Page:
Tabs vs. spaces in byte size

Tabs vs. spaces in byte size

March 26, 2022 | unix, programming

While during my daily housekeeping, I got intrigued by how much of a the difference would a tab-based repository be in size in comparison to a space-based version. To check the difference, I’ve used the Linux kernel for comparing the size when converting all tabs to spaces and Python’s Pytest library when converting all spaces to tabs.

Using Python and C repositories was ideal, given Linux uses 8 tabs by default and the Python community generally sticks with 4 spaces.

Tab vs spaces #

The preference of tab vs. spaces in a codebase is a topic for another day. Today’s topic is how many bytes a tab differs from a space? A tab can be visually seen as a 4 or 8 space character, but is it more significant in size?

We can display the contexts of a text in hex and see how tabs and spaces are represented.

echo "s:    t:\t" | hexdump -C
00000000  73 3a 20 20 20 20 74 3a  09 0a                    |s:    t:..|

The hex value 20 is the ASCII value for the space character, and the value 09 is the ASCI horizontal tab (HT). We know that tab characters use less space than the space characters when used as tab indentation (" " vs. \t). We can also ensure by using wc with the -c flag for byte count.

echo " " | wc -c
echo "  " | wc -c
echo "\t" | wc -c
echo "\t\t" | wc -c

So technically, using tabs in a codebase is much cheaper in storage.

Converting the repositories #

I’ve used expand and unexpand from coreutils to convert spaces to tabs and tabs to spaces. To speed things up when running against all files, I use fd and pipe it against my script that converts the file’s tab to spaces and vice-versa.

#!/bin/env bash
# replace-ts

# for tabs -> spaces, run with:
# fd -e c -e h -x bash -c 'replace-ts s {}'
# for spaces -> tabs, run with:
# fd -e c -e h -x bash -c 'replace-ts t {}'

set -euo pipefail

# tabs or spaces?
# filename

if [[ -d $argfilename ]]; then
    exit 0

# tabs -> spaces
cksum=$(cksum $argfilename | cut -f1 -d ' ')
# temporary filename is filename.cksum
filename="$(basename $argfilename).$cksum"

if [[ $argtype == "s" ]]; then
    expand -t 4 "$argfilename" > "/tmp/$filename"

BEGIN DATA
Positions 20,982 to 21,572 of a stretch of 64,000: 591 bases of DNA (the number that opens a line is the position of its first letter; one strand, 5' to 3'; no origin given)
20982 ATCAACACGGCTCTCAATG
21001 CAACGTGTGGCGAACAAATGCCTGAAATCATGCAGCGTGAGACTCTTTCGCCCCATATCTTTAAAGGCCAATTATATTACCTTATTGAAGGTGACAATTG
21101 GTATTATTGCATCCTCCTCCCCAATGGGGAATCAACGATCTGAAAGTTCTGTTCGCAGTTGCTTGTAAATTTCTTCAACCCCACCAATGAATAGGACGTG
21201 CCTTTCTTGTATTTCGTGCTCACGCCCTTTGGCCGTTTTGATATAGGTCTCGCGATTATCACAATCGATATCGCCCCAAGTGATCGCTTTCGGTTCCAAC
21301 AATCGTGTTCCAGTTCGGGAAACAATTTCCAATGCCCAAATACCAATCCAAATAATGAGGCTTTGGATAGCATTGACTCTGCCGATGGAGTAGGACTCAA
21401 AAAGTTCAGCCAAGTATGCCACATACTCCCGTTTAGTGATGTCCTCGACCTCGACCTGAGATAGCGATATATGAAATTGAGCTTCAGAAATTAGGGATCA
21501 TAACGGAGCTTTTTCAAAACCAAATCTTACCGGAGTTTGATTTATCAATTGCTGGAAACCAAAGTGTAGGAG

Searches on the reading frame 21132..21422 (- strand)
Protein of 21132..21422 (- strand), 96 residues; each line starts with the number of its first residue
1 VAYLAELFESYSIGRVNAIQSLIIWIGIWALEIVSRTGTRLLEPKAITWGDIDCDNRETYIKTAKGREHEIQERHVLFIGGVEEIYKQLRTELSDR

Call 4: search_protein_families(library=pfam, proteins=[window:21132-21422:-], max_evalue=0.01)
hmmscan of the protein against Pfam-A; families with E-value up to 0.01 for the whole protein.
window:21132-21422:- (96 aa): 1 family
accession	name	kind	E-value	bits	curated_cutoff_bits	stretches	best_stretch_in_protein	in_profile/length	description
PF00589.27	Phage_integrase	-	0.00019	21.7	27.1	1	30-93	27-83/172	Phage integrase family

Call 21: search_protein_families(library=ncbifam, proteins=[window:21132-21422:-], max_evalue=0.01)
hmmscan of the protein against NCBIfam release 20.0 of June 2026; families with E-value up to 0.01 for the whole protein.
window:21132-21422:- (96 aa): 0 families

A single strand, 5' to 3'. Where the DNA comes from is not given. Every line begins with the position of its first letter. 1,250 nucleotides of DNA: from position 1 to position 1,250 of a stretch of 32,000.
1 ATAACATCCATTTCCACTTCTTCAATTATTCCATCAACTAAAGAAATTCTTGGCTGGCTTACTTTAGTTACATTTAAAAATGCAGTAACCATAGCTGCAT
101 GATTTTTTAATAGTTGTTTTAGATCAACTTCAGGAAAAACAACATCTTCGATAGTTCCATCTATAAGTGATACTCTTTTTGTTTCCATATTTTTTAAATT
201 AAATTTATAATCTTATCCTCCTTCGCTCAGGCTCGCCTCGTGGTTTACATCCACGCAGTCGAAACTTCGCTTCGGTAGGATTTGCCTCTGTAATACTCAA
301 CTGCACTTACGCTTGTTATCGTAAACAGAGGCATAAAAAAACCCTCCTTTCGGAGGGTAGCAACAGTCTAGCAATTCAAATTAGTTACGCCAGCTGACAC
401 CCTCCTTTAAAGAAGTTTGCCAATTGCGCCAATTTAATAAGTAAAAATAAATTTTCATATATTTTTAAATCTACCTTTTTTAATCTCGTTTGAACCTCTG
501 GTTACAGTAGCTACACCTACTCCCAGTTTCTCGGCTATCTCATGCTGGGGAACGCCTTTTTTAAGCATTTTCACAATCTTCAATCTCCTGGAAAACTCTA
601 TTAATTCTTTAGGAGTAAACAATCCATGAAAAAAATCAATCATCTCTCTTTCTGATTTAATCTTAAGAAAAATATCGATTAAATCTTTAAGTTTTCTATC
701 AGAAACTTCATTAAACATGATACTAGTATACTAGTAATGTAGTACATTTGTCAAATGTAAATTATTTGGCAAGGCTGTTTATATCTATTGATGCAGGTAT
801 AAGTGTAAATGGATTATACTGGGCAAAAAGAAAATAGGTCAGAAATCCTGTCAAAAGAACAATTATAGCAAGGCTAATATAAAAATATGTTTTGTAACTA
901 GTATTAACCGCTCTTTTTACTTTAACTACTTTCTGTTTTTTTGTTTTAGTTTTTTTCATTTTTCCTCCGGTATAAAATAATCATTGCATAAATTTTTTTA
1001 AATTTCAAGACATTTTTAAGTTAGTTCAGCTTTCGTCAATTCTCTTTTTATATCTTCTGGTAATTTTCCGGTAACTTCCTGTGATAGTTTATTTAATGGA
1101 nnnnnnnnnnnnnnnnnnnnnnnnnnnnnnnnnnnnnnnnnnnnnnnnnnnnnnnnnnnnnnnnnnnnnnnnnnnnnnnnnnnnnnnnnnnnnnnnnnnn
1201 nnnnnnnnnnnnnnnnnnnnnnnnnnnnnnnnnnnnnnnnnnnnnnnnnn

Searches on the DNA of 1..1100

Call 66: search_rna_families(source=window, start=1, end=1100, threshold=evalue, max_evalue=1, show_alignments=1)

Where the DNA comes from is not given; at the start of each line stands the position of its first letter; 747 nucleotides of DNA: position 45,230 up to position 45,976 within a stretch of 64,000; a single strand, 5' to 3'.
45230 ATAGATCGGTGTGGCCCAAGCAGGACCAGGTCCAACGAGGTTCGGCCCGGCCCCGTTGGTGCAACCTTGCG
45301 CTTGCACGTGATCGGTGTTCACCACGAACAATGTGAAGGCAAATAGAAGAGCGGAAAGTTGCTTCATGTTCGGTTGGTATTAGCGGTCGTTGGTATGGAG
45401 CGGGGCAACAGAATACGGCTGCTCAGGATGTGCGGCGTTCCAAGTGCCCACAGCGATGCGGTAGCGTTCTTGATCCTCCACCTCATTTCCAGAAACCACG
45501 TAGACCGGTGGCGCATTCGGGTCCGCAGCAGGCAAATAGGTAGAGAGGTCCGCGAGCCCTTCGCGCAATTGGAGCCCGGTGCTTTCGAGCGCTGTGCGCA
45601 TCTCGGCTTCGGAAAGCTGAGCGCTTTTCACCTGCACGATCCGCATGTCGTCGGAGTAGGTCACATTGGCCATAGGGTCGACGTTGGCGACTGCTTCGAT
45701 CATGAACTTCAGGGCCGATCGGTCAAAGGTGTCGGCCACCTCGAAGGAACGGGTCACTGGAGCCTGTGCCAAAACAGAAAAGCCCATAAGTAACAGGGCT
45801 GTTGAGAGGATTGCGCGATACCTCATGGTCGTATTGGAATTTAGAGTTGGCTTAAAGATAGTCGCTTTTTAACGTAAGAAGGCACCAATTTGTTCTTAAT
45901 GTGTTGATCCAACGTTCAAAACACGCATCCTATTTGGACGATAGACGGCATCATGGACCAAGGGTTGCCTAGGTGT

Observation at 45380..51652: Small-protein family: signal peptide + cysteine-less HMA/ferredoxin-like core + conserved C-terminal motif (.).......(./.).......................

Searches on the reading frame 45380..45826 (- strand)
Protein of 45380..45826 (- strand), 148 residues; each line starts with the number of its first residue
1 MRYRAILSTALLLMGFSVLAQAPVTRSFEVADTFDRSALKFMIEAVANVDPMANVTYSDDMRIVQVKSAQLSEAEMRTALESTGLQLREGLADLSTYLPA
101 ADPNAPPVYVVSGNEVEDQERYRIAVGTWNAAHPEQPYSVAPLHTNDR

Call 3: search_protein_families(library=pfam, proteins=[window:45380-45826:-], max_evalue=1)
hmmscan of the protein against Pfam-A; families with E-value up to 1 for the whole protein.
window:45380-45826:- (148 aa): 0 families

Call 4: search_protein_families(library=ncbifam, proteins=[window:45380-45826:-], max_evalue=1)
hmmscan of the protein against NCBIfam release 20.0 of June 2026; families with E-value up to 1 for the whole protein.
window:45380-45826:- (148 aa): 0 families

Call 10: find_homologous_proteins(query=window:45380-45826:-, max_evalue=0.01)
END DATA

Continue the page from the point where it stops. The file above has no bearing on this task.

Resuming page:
mv "/tmp/$filename" "$2"
    unexpand -t 4 "$argfilename" > "/tmp/$filename"
    mv "/tmp/$filename" "$2"

To convert all tabs to spaces, I’ve ran:

fd ~/workspace/linux -e c -e h -x bash -c "../replace-tabs s {}"

Or to convert all spaces to tabs:

fd ~/workspace/linux -e c -e h -x bash -c "../replace-tabs t {}"

Linux kernel #

Upstream #

The current (52d543b54) Linux repository has 1.5G in total; let’s see how it increases or decreases with spaces.

du -sch ~/workspace/linux/       | tail -1 | cut -f1 -d "t"
du -sch ~/workspace/linux/**/*.c | tail -1 | cut -f1 -d "t"
du -sch ~/workspace/linux/**/*.h | tail -1 | cut -f1 -d "t"
du -sch ~/workspace/linux/**/*.S | tail -1 | cut -f1 -d "t"

With spaces #

It seams we have an increase of size in the c, h and S files. There was also have an increase of 1G when running against all files – that’s 1GB extra in the repository!

du -sch ~/workspace/linux/ | tail -1 | cut -f1 -d "t"
du -sch ~/workspace/linux/**/*.c | tail -1 | cut -f1 -d "t"
du -sch ~/workspace/linux/**/*.h | tail -1 | cut -f1 -d "t"
du -sch ~/workspace/linux/**/*.S | tail -1 | cut -f1 -d "t"

Pytest #

Upstream #

By default, Pytest uses spaces. The current (176d2d7b) Pytest repository has 38M in size and 3.2M in Python code.

du -sch ~/workspace/pytest/ | tail -1 | cut -f1 -d "t"
du -sch ~/workspace/pytest/**/*.py | tail -1 | cut -f1 -d "t"

With tabs #

And this is how much space it takes with tabs. We got a decrease of 1MB when converting all spaces to tabs. Not much, but interesting.

du -sch ~/workspace/pytest/ | tail -1 | cut -f1 -d "t"
du -sch ~/workspace/pytest/**/*.py | tail -1 | cut -f1 -d "t"

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